On the first day of a new semester, professors give each student a syllabus that outlines the entire course. Students will read the syllabus which contains  information they will need for successfully completing the course in the next fifteen  weeks. My syllabi were detailed so that students clearly understood what my expectations were for the course.

 

Professors write  a new syllabus for each of the courses.  I enjoyed this tedious job very much. It was like creating a work of art. You begin with nothing – a blank slate – Everyting is possible at this point.

You add a bit here and a piece  of something else there; as you continue your own reading and researching, you keep adding information that you want to cover with your students.  But, it is a tricky business, this syllabus. It is a challenge that is much like creating a painting or writing a score of music.

 

The most difficult part of this job is to look at the broad array of information available, and sift through it all to decide what you will include and what you will discard. After all your research and shifting of ideas, the course eventually materializes and you are set to go.

 

When August comes, I think about how the students will be back in the classroom

I’m retired now. Yet,  I stop to think about the intense research I did for each course I presented.  The research led to new discoveries no matter how many years I taught the course. There were always new facts and new revelations in the Humanities field. It was always exciting and ever-changing.

 

I’ve always  thrived on change and challenges.

Discoveries can bring changes. Some are positive and exciting.

I believe each new day in our life can bring discoveries that enrich us if we look for them.

We may not score a perfect “A” for each of our projects, but we can pick up where we left off and begin again.

Let’s let our  new discoveries guide us and enrich us as we continue on the course of life.

 

__________

Three lovely people I ask to accept the challenge are:

EC at  http://Yecheilyah Ysrayl <yecheilyah@yecheilyahysrayl.com>

Beckie Ann at

Beckie Ann Horter | This Abiding Walk

 

Amy  at  https://amybovaird.com/
 

The word I offer for your consideration is: Flight.

Can’t wait to get your take!

These are the rules I was given:

 

*              Thank the person who invited you & share their website link

*              Post 2 quotes for the dedicated topic of the day – Discovery (for Lynda’s challenge)

*              Select 3 bloggers to take part in ‘3.2.1 Quote Me Challenge’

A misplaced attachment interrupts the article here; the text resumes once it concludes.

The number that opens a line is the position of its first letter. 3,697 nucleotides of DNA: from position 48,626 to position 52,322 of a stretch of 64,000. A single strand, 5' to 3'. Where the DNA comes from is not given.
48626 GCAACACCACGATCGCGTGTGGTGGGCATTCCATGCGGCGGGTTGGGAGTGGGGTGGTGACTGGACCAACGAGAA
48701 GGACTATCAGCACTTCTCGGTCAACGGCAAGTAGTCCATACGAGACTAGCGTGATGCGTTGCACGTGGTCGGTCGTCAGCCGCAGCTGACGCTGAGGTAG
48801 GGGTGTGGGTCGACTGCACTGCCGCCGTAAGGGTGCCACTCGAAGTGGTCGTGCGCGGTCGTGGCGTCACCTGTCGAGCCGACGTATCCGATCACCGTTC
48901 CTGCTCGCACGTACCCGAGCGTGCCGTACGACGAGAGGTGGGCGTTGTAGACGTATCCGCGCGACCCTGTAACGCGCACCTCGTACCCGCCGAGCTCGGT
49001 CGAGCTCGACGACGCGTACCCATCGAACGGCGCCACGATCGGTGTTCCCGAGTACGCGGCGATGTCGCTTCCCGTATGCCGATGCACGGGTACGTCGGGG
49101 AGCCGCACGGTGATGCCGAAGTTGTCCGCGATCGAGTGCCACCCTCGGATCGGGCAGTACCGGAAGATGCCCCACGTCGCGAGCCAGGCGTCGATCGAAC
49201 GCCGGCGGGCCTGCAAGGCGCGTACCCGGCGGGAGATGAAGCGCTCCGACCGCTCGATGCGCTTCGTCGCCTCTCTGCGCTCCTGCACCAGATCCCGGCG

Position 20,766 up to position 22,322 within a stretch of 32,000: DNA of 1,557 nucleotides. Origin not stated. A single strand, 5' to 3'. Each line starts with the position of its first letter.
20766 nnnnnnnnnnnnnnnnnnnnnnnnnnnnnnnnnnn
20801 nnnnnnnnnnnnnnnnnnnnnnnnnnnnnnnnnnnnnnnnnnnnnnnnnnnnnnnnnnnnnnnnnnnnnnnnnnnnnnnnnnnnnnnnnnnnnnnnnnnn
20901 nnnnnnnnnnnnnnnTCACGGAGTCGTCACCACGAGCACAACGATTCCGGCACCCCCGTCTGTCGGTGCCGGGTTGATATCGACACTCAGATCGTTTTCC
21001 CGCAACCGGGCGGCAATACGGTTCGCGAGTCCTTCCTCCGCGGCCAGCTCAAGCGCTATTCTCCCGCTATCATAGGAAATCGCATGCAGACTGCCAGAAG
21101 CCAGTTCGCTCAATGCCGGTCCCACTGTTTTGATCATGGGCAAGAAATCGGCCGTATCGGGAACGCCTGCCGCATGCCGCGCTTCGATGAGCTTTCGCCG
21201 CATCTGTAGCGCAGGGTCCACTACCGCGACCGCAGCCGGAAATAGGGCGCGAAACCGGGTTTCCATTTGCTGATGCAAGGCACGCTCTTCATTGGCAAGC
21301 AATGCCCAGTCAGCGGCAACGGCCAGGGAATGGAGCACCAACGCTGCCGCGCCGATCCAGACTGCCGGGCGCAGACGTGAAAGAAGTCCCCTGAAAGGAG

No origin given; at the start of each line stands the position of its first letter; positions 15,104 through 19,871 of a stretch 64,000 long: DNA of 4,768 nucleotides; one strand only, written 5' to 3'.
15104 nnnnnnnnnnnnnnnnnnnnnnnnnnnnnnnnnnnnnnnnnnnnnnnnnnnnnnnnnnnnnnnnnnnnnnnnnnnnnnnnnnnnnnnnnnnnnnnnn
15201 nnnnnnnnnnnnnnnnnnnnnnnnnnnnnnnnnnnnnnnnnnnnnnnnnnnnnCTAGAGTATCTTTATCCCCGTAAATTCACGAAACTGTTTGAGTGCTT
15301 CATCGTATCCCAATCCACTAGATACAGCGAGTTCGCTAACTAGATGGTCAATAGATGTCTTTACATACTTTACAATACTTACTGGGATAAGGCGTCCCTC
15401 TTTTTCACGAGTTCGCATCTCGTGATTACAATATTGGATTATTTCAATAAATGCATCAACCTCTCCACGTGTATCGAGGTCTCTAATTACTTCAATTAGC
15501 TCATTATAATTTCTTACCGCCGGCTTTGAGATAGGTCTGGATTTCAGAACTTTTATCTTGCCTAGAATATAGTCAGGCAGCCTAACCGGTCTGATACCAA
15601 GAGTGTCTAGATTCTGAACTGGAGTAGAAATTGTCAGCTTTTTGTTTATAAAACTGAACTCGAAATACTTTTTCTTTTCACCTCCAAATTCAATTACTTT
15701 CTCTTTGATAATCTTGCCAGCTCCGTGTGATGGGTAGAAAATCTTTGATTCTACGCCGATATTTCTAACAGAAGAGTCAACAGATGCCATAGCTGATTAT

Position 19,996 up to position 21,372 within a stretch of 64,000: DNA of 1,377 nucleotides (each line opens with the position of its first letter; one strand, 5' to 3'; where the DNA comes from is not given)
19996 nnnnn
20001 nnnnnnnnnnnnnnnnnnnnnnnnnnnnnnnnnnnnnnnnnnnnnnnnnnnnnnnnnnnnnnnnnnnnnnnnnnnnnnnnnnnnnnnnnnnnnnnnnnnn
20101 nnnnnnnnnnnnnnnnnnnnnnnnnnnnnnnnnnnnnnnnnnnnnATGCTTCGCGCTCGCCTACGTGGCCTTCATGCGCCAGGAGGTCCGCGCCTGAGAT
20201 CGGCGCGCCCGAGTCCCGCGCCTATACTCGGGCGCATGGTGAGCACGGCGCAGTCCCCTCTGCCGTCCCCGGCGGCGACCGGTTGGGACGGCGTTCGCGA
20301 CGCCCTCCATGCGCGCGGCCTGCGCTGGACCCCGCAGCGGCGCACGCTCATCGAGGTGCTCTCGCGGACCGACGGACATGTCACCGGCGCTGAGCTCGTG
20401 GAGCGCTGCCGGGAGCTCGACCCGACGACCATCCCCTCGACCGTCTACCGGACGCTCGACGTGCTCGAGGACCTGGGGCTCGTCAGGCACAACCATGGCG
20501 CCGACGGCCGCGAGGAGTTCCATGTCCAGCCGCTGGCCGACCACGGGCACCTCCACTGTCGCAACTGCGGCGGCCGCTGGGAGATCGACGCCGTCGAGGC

*              And give them a topic/word – Flight

 

There is no specific deadline, although it says topic of the day, and one can choose to answer whenever one wishes.

The word I chose for my 3 invited guests is FLIGHT.

__________

This 3.2.1. Quote Me Challenge essay is brought to you by the author, Lynda McKinney Lambert.

View Publications Page for updates on my stories and poems being published.

Walking by Inner Vision.

Lynda’s Author ‘s Page

 

This blog post is the property of Lynda McKinney Lambert.

Copyright August 9, 2018. Lynda McKinney Lambert. All rights reserved.

 

Please RE_BLOG or SHARE on SOCIAL MEDIA.

Keep the HAPPINESS GOING.

 

6 thoughts on “3.2.1. Quote Me Challenge

  1. Patty, yes, indeed, we are all waiting to read your 3.2.1. Quote Me Challenge response. I am waiting to read it – I know it will be good! Thank you for your work with all of us who are writers and authors, Patty. I have learned so much from your generosity.

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  2. Alice, I admit that I do miss writing the syllabi every summer. I loved the whole process of research, discovery, and creation of a course. I miss that. I really took it seriously and I know you would also. Some profs barely gave students a page for the semester – but I think the students really wanted to know exactly what is expected of them from the first day of class. I was also the “Queen of Handouts.” I created beautifully designed handouts for every class they came to – often many handouts – for students who wanted to dig deeper than what we could cover in a period in class. Thank for your comment.

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  3. Lynda–Oh, yes, ’tis the season of Syllabi!  Each summer, I liked to work on my syllabi earlier in the summer so that I could have a little break while my master copies were at the bindery to be printed in selected pastel colors.  With this schedule, I enjoyed having a little break between writing the syllabi and introducing the fourteen- or sixteen-page document to my students on the first day of the fall semester.  Although we may be retired, I think our life calendar continues to revolve around semesters, semester breaks, and summer vacation.

    Enjoy your new endeavor!  Alice

    Liked by 1 person

  4. Reblogged this on Campbells World and commented:
    OK.
    Joan has done her post. Lynda has done hers, now I must do mine.
    I promise promise to do it before the weekend is up.
    I must make the “discovery” of more time.
    🙂
    Great job Lynda.

    Liked by 1 person